NEWS

Fiji Sugar Industry Now Under Threat By Asian Subterranean Termites

Sugar industry authorities are doing their best to address the problem by placing baits, but one farmer says it is not working. Nand Kishore, 68, a farmer of Qalitu in Lautoka said he had been facing the problem for almost nine years.
01 Mar 2019 12:18
Fiji Sugar Industry Now Under Threat By Asian Subterranean Termites
Asian Subterranean Termites

Asian subterranean termites are attacking sugarcane farms in Lautoka and causing substantial financial losses to some farmers.

Sugar industry authorities are doing their best to address the problem by placing baits, but one farmer says it is not working. Nand Kishore, 68, a farmer of Qalitu in Lautoka said he had been facing the problem for almost 9 years.

“I have been planting cane and when some don’t grow I check and find that termites have eaten it up,” he said. “And there’s nothing much in the cane when it grows. When it’s harvested there’s nothing in the cane. It’s hollow.

“The termites have been eating the cane  as a result there’s no weight in the cane.”

Mr Kishore said when he started cane farming after retiring as a teacher about 11 years ago, he harvested 200 tonnes and production slowly increased to 450 tonnes.

But, he said, cane production started dropping after three years and he did not know the actual reason.

“About four years ago, cane cutters saw that there was nothing left in the cane which they harvested on my farm,” he said.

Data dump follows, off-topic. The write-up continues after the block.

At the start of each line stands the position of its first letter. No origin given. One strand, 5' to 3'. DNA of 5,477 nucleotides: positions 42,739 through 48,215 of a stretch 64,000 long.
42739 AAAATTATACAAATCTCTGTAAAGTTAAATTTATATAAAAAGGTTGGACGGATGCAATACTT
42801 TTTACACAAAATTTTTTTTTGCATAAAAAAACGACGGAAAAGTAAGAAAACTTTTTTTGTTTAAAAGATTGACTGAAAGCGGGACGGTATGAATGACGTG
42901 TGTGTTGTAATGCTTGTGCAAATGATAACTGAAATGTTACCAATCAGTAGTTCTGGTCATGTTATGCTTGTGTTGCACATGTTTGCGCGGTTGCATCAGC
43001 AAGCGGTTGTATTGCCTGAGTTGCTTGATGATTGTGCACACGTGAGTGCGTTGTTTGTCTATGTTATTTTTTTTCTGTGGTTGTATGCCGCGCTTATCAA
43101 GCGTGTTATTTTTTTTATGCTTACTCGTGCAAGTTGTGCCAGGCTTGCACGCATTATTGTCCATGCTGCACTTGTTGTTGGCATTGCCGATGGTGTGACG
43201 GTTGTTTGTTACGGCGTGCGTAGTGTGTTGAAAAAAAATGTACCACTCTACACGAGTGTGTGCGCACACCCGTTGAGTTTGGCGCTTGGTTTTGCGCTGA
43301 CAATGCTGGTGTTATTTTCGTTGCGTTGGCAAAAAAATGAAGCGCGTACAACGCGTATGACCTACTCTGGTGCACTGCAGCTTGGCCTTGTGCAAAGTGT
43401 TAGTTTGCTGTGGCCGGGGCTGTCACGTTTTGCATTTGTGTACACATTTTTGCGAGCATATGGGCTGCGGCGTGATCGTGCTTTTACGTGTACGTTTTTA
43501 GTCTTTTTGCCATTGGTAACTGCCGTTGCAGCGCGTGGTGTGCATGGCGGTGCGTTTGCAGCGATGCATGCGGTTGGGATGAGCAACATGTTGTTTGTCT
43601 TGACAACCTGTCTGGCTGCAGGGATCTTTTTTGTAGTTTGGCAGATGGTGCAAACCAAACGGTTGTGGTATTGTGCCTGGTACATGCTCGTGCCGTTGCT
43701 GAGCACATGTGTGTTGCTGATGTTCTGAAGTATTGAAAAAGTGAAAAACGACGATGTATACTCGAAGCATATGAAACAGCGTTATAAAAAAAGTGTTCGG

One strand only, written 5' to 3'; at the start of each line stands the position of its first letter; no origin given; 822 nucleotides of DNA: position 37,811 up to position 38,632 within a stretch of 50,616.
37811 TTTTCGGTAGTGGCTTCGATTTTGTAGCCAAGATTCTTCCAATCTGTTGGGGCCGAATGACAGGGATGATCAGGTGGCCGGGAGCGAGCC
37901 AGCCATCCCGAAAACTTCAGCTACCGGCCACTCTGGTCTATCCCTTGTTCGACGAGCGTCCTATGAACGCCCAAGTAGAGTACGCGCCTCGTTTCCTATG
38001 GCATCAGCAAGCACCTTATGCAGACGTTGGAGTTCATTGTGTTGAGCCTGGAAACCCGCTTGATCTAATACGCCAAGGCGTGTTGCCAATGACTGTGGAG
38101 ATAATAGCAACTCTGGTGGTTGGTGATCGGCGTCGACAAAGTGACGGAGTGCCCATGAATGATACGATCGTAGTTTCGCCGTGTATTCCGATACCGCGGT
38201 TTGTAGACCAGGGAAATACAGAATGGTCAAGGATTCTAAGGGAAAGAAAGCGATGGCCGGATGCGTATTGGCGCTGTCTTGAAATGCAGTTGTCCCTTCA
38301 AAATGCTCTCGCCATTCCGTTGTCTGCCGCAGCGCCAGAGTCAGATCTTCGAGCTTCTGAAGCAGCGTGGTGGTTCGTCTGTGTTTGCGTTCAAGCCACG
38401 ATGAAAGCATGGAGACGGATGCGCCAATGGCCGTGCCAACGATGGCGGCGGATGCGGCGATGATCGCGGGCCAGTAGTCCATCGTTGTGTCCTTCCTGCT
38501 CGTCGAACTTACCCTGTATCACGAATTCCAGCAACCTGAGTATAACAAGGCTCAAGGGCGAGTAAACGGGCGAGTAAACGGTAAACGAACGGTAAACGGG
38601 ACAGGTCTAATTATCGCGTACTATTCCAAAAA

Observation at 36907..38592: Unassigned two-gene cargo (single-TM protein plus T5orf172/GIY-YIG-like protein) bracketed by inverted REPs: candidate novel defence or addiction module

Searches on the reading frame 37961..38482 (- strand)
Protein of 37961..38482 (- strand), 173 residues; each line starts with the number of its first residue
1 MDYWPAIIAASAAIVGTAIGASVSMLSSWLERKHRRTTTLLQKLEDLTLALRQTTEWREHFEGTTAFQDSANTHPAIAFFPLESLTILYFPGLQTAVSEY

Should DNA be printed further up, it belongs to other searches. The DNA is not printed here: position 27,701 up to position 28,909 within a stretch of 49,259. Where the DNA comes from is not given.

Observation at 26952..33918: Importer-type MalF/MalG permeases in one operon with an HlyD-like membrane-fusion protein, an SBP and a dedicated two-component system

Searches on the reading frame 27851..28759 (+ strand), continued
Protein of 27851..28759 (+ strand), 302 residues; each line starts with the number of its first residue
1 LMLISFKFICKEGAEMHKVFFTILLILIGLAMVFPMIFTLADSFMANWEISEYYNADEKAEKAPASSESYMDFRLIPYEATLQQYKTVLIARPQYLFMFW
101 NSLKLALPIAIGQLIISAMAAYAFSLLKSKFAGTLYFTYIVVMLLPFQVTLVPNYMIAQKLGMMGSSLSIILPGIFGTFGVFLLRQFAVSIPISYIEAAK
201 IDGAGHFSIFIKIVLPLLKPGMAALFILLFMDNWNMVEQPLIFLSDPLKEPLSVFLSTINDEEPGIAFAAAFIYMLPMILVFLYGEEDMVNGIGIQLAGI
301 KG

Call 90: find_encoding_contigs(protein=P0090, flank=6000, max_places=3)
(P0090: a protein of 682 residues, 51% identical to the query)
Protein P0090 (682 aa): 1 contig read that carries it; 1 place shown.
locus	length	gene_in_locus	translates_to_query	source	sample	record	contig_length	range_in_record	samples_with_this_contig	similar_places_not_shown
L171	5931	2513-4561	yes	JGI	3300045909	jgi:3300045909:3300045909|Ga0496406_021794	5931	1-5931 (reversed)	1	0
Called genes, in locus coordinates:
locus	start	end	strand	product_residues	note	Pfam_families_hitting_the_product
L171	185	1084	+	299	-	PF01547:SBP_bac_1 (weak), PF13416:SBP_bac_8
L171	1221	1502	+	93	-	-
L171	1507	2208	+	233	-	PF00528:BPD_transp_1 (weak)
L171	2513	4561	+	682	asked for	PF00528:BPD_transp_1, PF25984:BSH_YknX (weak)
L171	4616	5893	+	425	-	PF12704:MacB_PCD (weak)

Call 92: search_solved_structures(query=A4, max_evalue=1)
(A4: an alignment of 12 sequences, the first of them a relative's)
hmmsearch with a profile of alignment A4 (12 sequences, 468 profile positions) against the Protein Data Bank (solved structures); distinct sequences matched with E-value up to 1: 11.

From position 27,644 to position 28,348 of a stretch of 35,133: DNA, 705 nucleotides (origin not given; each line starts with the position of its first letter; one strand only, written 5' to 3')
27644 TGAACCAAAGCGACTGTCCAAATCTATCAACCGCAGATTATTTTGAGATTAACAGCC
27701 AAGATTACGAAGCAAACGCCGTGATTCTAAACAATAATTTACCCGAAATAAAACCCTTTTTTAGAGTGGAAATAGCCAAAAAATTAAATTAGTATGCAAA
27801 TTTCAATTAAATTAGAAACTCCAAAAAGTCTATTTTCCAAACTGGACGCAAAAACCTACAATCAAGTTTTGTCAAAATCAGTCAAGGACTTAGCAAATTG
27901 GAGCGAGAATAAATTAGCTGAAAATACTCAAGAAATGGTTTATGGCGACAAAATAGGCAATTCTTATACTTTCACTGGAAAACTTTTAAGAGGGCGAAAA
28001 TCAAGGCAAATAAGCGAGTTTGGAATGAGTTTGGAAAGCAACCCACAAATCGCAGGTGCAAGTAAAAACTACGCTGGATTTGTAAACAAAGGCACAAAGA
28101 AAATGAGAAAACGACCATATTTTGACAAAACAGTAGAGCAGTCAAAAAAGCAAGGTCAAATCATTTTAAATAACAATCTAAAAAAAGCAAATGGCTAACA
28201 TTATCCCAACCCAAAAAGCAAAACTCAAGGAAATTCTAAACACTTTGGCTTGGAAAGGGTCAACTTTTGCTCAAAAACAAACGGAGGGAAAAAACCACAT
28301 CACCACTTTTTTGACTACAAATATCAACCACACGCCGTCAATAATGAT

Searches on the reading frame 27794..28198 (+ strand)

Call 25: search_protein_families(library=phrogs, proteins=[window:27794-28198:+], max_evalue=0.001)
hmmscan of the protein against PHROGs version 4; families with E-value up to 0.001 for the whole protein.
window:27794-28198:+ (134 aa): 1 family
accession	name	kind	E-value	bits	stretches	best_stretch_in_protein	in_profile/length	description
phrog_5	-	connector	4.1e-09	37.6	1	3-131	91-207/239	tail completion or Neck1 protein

“The termites are causing a big loss as I apply fertiliser and also pay for labourers to work in the farm. The Sugar Research Institute of Fiji (SRIF) has been putting baits in my farm for the past five years but it’s not working at all.”

Mr Kishore said about 15 farmers in the Buabua-Qalitu area had been affected by the termite infestation.

“Overall, I have been suffering a financial loss of about 60 per cent from my sugar cane farm annually in recent years.

“I’ve also spent about $6000 so far to fix up my house but some more work is still left to be done. From what I’ve been seeing in recent years, if nothing is done to control the termites then they will just finish the sugar industry in years to come,” said Mr Kishore.

Shalendran Vimal Naidu, 42, said termites had eaten up parts of his house in Qalitu.

“They have eaten up the entire avocado and custard apple trees in my compound. The mango and lemon trees are also about to go,” he said.

Sugar Cane Growers Council chief executive officer, Sundresh Chetty said all cases reported to the council had been referred to the SRIF. SRIF acting chief executive officer, Prem Naidu said the institute was managing the termites problem by placing baits in the affected farms. Fiji Sugar Corporation chief executive officer Graham Clark said the corporation was working closely with the SCGC and SRIF to address the problem.

Mr Clark said at the same time farmers were being encouraged to plant more cane.

Edited by Percy Kean

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